A.1. Materials: When sourcing materials and components to fulfil orders, sustainable and circular materials should be prioritised for, but not limited, to:

  • fabrics
  • trims (e.g. sewing thread, zippers, buttons)
  • technical materials (e.g. interlining, interfacing, fusing, paddings, down)
  • labelling (e.g. care and size label)
  • packaging

A.2. If you source materials and components, follow these three main criteria to shape your selection:

Sustainability: Prioritise materials and components that have been assessed and certified for their social and environmental performance by GRS, GOTS, C2C, or similar.

Innovation: If materials are not certified as sustainable, select materials that offer innovative solutions and add value to the final product, e.g. they have easy-care coatings to reduce the need for washing and repairs; are multi-purpose/functional, e.g. waterproof, odour-reducing etc. Select materials that provide innovative solutions to unsustainable materials that add value to the final product such as new aesthetics, multi-function, multi-purpose, lightweight, easy-care, etc.

Circularity: Select materials that do not heavily contribute to the depletion of the earth’s finite resources, i.e. a) recycled/recyclable materials, b) compostable and c) biodegradable.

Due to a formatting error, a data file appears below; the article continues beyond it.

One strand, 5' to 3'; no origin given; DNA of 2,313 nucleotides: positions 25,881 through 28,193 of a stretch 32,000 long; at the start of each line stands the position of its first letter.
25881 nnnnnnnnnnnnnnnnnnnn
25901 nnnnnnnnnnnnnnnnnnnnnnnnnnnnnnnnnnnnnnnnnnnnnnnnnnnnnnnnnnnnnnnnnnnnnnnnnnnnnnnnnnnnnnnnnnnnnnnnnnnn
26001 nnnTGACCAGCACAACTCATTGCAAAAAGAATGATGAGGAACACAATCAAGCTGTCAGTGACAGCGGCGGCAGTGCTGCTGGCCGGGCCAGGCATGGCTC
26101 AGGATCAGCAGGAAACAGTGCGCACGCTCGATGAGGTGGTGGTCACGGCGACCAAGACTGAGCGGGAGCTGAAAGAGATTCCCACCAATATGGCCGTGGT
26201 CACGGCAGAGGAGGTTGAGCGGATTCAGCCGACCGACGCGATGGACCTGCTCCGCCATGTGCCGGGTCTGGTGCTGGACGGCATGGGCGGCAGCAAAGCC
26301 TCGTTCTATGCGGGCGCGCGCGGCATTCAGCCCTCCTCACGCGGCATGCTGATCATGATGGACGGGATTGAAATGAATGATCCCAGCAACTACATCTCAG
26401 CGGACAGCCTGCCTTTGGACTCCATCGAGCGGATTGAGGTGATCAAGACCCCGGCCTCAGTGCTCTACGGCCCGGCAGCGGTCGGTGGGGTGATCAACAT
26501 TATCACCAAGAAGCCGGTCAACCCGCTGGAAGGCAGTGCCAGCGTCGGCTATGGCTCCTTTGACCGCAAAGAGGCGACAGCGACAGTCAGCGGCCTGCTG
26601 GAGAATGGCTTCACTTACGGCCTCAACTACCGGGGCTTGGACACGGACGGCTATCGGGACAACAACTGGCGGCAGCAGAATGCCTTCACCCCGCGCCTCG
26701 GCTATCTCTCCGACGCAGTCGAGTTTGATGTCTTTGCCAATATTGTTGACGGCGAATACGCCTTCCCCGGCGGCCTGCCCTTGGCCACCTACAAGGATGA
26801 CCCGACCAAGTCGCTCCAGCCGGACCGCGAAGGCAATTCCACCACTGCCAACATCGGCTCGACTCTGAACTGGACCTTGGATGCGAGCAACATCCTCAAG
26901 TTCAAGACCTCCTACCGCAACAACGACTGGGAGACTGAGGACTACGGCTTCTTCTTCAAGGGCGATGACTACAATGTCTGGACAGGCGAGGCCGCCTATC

A.3. Material Data:

Material Specification: All materials and components need to be stored with a specification sheet that must be available on request, which includes the supplier’s name, address and contact details, material code, composition, care and instructions.

Material Recyclability: To be able to assess if your products are circular and recyclable, data including material composition, fabric construction, dyestuff, printstuff, colour etc. must be collected.

Material Traceability: To ensure traceability and transparency of your products, every location that materials are sourced and produced must be documented.

Please refer to the Circularity.ID Open Standards which enable the publishing of product data in a format that can be utilised across a variety of software applications along the product life cycle.

A.4 Circularity Cycles

Make sure your products, including materials and components, fit either the biological cycle or the technical cycle in the CMG online training or Circular Design Software (CDS):

Biological Cycle:
Naturally compostable: Product can break down in soil, marine environments or home composts without leaving harmful residues.